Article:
A number of recent controversies regarding police officer’s use of force has made a strong case for the use of body cameras and Illinois is one of the first states to set the standard on implementing them.
Although body cameras are not a requirement, this law sets statewide standards for the use of the cameras along with providing extra guidelines to protect all involved.
Commander Louis Cammiso of the Naperville Police Department said, “We are accustomed to and have dealt with false allegations against officers very often, and many times not even a false allegation, but maybe just a perspective of a citizen that ‘I felt this way’ and then we have that evidence if you will, that video to view and use. And that evidence can often times exonerate officers and point out some things where we need to do better.”
But installing body cameras is easier said than done. A project this big requires enough storage to hold videos for a minimum of 90 days. Not to mention training officers, putting policies in place and abiding by the Freedom of Information Act.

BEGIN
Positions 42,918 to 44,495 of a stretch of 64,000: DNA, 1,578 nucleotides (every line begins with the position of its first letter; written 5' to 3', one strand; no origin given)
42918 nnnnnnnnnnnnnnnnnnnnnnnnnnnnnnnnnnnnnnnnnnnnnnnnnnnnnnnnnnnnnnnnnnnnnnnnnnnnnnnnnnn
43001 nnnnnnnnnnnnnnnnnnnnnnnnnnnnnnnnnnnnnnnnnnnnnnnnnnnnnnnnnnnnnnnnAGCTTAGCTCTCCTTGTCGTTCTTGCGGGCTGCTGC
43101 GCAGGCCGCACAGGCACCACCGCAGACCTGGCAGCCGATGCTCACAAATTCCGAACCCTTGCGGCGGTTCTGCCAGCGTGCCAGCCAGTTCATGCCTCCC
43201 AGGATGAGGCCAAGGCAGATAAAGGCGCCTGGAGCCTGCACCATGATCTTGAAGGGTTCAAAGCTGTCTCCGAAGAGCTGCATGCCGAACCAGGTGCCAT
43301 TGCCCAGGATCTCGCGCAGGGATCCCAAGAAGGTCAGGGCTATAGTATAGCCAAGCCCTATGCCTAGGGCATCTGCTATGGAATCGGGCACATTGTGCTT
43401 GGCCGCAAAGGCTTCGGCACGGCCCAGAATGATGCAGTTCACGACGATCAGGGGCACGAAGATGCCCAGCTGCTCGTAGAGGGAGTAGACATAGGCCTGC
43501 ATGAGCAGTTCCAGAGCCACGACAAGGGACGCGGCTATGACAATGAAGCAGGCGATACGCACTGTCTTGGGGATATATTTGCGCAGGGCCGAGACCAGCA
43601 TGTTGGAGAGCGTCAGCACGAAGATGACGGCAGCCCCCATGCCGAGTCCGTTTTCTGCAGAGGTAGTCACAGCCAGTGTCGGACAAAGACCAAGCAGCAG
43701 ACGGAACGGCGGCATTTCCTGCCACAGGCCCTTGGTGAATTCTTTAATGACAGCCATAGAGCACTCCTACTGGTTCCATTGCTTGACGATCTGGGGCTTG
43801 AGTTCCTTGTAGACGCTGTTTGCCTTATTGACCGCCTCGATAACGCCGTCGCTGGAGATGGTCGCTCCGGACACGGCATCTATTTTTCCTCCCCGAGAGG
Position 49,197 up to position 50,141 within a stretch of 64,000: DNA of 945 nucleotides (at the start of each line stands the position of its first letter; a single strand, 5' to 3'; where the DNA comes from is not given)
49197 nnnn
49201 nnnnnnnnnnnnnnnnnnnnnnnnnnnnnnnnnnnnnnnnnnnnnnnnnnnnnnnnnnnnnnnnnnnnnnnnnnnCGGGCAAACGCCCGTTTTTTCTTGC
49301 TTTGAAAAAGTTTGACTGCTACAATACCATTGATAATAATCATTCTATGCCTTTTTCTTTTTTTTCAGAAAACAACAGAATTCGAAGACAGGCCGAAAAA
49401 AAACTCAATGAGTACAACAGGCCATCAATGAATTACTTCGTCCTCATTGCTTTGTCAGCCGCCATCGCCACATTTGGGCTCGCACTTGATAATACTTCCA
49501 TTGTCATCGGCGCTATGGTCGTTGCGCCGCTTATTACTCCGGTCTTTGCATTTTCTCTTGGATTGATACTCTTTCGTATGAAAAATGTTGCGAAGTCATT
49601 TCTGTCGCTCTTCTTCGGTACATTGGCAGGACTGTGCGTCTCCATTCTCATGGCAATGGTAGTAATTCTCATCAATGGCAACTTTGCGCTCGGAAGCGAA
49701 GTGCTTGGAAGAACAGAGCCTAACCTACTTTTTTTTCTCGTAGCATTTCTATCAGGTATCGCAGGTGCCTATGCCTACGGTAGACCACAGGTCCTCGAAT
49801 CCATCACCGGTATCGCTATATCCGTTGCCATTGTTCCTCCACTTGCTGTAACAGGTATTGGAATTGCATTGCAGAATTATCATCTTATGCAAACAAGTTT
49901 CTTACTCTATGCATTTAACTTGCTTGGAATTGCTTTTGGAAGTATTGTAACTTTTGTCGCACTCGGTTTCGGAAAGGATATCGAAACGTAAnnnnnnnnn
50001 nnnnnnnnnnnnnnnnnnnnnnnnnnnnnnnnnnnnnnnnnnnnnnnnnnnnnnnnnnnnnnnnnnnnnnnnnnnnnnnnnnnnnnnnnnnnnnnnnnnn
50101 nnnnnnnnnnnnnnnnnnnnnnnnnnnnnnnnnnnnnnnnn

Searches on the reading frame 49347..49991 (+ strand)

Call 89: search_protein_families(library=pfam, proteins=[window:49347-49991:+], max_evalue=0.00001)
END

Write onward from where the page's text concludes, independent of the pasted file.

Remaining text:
“If this was to go in place, if we were to adopt body cameras, one of the huge concerns would be the aspect of FOIA, people filing freedom of information to obtain these videos. This is going to require tons of man hours, personnel hours going through these videos, redacting information that we need to redact, like children, innocent parties, anything like this. It’s going to be a big burden on staff to have to respond to all of these FOIAs, go through all of these videos so that’s going to be a big concern,” adds Cammiso.
If Naperville were to adopt body cameras, drivers will pay an additional $5 fee on traffic tickets to help pay for the new equipment. The new law goes into effect January 1 of 2016.
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